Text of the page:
For queries that do not match any CDs, our initial small scale experiments suggested that it is beneficial in some cases to construct a PSSM using possibly non-homologous segments of CDs. This can be done by increasing DELTA-BLAST’s domain inclusion E-value threshold (a user controlled parameter). This requires more thorough research that we plan to do in the future. Furthermore, if a query does not match any CDs, DELTA-BLAST defaults to PSI-BLAST.
Was the testing described in the study done on the sequences that mostly followed the former scenario? If so, why? Is a random subset of sequences from protein database dominated by sequences that are already assigned to CD?
Yes, the testing was done with a set with majority of sequences having an assigned CD. Large-scale experiments that involve different types of proteins require a benchmark set with known homologies. Unfortunately, such a set will often include known proteins and many known proteins are already assigned to a CD. Currently, about 78% of sequences in the NR database match at least one CD with the E-value below 0.01.
The performance was tested on a relatively small set of queries and relatively small database, and it is possible that both are indeed strongly enriched by sequences with known domain composition. Have there been any tests that mimic other common use cases, e.g., the set of queries is a complete list of proteins encoded by newly sequenced genomes, or the database is NR or all proteins encoded by genomes in GenBank Genome division? Would the gain in sensitivity by DELTA-BLAST be the same?
We performed the experiments presented in the manuscript on a gold standard benchmark set with known homologies, so that search accuracy could be compared with results presented in other publications. To mimic other common uses we looked at the second iteration PSI-BLAST searches submitted through the NCBI BLAST web page between February 6 and February 13, 2012. Out of 1064 unique sequences submitted during this time 73% matched at least one CD. We also selected four recently sequenced genomes from diverse taxonomic nodes: Archaea (http://www.ncbi.nlm.nih.gov/genome/11226), Bacteria (http://www.ncbi.nlm.nih.gov/genome/12533), Eukaryota (http://www.ncbi.nlm.nih.gov/genome/11437), and Virus (http://www.ncbi.nlm.nih.gov/genome/12485), and computed the fraction of protein sequences that match at least one CD with E-value below 0.05 (default threshold for DELTA-BLAST). 67% of the 2835 protein sequences in the archaeal genome match a CD. For the bacterial genome, 78% of the 3881 sequences align to a CD. 85% out of the 4434 sequences in the eukaryotic genome and 36% of the 105 sequences in the virus genome match at least one CD. We expect that DELTA-BLAST would provide improved sensitivity for the above sets of sequences, although the gain would probably be smaller than for our benchmark set.
Finally, it would be helpful to describe better the software offering — is it integrated with other BLAST programs in any way? Most immediately, if there are no matching CD, will the program default to PSI-BLAST automatically?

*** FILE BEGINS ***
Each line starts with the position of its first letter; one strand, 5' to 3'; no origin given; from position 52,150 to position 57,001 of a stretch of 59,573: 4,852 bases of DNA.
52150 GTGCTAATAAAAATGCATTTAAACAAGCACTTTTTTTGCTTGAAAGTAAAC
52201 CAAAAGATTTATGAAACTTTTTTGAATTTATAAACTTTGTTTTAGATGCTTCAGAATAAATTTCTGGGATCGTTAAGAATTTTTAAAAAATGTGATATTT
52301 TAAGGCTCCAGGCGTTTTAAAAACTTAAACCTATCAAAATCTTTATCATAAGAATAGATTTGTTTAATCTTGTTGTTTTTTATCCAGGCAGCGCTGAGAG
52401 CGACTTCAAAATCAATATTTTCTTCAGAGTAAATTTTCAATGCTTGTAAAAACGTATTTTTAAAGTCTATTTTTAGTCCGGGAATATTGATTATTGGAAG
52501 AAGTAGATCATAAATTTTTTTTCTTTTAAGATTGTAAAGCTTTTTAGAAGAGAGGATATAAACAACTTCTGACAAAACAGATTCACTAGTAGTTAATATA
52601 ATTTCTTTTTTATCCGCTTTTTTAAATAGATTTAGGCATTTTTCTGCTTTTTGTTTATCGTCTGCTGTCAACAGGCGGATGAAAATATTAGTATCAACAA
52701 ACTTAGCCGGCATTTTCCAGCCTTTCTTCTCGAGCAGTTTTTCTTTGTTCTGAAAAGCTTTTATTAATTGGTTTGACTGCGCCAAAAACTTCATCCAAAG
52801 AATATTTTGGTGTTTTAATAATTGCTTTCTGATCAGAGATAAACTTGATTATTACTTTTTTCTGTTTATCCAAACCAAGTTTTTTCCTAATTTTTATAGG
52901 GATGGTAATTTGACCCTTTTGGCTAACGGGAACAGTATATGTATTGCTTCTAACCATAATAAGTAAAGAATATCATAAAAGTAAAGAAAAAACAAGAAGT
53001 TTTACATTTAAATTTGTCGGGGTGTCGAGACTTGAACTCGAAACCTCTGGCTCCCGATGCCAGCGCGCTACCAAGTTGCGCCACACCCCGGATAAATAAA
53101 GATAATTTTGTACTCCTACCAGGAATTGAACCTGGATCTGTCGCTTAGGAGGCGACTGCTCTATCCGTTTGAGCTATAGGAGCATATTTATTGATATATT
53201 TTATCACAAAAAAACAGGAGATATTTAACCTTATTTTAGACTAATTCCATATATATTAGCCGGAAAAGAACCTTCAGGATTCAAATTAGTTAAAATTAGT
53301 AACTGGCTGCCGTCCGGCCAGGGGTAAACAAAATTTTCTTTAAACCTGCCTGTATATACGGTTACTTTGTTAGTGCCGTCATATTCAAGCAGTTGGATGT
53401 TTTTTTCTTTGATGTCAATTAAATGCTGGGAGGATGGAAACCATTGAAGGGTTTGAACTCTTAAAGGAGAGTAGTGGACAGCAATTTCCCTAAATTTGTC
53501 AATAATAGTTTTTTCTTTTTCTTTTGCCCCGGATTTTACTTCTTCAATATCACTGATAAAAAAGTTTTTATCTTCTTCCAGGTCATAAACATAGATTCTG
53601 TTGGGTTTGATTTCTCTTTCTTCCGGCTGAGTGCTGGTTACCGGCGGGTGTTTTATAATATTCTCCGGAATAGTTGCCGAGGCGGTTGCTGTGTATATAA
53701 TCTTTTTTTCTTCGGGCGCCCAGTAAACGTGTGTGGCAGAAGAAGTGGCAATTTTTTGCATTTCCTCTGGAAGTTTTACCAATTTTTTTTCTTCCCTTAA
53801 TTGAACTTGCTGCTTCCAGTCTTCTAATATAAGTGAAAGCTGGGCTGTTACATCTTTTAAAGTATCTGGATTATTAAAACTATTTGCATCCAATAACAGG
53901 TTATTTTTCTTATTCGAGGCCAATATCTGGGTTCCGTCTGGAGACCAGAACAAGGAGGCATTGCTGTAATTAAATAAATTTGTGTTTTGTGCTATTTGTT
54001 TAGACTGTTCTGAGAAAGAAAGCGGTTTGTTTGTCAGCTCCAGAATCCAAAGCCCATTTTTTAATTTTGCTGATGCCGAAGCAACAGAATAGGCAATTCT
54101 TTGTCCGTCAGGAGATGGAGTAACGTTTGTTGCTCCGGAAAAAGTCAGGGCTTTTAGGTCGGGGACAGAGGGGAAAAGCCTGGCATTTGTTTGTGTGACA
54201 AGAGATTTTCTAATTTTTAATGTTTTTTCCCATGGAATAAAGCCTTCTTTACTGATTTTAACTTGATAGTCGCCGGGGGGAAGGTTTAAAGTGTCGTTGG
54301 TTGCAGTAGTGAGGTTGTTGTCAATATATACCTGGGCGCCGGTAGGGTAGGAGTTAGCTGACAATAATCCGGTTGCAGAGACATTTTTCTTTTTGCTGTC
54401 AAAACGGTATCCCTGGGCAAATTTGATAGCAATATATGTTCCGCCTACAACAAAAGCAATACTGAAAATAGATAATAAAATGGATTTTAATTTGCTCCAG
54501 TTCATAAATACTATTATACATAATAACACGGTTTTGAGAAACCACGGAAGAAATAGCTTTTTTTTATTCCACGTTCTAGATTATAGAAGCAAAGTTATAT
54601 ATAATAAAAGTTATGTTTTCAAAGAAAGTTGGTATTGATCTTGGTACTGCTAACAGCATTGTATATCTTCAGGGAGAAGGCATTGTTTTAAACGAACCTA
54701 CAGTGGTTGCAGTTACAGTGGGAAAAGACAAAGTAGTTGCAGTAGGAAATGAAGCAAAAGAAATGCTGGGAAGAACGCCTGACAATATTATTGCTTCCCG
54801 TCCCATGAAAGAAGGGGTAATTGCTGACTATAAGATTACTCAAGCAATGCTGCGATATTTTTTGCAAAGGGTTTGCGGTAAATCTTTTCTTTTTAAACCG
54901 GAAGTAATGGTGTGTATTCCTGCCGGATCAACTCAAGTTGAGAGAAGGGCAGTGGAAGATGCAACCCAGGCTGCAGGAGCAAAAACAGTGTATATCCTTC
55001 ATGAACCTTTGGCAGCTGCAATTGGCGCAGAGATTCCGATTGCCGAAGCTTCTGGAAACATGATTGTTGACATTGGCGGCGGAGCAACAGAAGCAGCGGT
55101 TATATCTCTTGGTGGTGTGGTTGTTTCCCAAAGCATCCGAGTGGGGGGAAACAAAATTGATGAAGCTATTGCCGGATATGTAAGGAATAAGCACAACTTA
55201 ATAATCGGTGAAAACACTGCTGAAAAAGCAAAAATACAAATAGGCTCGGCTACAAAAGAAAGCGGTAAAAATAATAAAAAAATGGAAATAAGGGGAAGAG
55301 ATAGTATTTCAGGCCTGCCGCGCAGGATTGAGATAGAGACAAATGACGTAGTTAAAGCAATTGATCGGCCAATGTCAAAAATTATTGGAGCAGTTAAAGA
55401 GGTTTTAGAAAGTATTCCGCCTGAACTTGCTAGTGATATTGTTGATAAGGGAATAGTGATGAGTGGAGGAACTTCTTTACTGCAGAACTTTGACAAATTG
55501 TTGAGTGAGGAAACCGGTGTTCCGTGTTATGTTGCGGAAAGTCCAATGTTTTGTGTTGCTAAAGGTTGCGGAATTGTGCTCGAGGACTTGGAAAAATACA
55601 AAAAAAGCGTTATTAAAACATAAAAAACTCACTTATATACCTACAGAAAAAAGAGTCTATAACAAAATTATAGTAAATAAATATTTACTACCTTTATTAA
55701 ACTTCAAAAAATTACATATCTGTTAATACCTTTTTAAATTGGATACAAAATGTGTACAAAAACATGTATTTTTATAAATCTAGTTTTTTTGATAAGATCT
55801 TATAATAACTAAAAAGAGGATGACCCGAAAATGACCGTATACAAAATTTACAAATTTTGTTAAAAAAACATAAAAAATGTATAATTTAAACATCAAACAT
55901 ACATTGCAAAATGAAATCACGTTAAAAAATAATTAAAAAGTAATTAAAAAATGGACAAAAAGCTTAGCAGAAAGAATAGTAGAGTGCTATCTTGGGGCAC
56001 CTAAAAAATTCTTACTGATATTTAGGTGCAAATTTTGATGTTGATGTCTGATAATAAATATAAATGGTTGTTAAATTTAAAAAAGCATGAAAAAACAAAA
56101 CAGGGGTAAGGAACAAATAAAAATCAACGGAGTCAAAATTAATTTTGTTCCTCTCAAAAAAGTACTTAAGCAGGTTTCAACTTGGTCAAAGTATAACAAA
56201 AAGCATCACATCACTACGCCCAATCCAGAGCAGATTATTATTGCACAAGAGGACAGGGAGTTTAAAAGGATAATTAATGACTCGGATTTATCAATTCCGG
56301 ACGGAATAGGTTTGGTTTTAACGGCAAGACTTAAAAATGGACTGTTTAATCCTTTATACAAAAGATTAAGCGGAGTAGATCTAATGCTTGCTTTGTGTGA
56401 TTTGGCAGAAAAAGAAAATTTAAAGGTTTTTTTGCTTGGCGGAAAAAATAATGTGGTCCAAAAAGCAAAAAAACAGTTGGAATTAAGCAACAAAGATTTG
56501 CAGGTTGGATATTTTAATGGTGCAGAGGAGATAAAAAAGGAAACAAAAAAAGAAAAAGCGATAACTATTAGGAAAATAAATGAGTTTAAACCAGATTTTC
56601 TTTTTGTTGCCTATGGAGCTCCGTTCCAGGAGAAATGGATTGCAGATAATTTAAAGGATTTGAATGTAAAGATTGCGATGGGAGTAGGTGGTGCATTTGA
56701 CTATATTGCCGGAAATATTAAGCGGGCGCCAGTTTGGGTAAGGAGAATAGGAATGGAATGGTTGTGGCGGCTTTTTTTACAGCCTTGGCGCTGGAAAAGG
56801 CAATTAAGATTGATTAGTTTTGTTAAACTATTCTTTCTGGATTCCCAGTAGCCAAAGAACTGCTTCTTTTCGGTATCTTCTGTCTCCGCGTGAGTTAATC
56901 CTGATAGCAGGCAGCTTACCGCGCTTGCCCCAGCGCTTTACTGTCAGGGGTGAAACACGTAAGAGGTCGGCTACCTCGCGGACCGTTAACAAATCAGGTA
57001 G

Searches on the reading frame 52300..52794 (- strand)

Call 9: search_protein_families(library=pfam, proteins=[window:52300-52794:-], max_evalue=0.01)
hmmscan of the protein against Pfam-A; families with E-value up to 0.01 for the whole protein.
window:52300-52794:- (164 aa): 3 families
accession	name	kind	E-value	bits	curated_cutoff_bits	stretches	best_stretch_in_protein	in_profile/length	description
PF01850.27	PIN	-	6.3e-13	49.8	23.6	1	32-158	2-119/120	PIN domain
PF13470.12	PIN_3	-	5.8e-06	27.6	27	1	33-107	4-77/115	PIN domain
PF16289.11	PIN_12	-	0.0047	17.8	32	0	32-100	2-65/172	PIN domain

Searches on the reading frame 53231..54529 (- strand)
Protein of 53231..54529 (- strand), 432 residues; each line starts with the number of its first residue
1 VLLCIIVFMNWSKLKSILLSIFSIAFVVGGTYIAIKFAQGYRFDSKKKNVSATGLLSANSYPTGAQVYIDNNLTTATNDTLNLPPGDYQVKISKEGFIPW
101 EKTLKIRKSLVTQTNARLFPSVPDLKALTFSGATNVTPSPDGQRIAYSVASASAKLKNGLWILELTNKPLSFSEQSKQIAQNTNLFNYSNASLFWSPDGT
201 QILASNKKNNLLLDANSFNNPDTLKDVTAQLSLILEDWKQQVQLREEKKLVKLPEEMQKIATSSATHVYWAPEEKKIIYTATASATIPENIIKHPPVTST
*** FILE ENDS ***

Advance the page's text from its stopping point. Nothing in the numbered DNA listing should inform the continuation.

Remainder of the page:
We added the following explanatory text at the end ofBackground: “DELTA-BLAST is fully integrated with the NCBI BLAST website and the stand-alone BLAST+package. It is available from the ‘Protein BLAST’ link at the NCBI BLAST website (http://blast.ncbi.nlm.nih.gov). A DELTA-BLAST search on the website can be followed up by PSI-BLAST iterations or the results can be processed further by the distance tree or multiple alignment tools. A new program named deltablast will be part of the command-line BLAST+package starting with the 2.2.26+ release. Source code and applications for popular platforms are available atftp://ftp.ncbi.nlm.nih.gov/blast/executables/blast+/LATEST/.”
We also added the last sentence inDiscussion: “For sequences that do not match to any CDs, DELTA-BLAST performs a BLASTP search that can be iterated with PSI-BLAST.”
Quality of written English: Acceptable
Reviewer’s report 2
Nick V Grishin, University of Texas Southwestern Medical Center, Dallas, TX, USA
The main product of this work is a piece of software from the BLAST family that without iterations achieves and possibly surpasses iterated PSI-BLAST performance on ASTRAL superfamilies, thus allowing faster and likely more accurate sequence database searches. Just this fact alone is enough to raise interest of researchers. The suggested innovation is that prior to sequence database search, the new software does CDD search to find homologous families, and uses their pre-computed and curated alignments to seed sequence database search.
On the conceptual level, the authors argue that seeding the search with pre-compiled alignments of homologous families is advantageous to seeding the search with short, possibly non-homologous segments similar to the query sequence. This logical statement is firmly supported by comparing their new program, DELTA-BLAST, with CS-BLAST. However, it might be interesting to study whether there is any advantage in combining the two techniques, and whether adding short segment profiles might help searches when homologous profiles in CDD are either very thin or not found.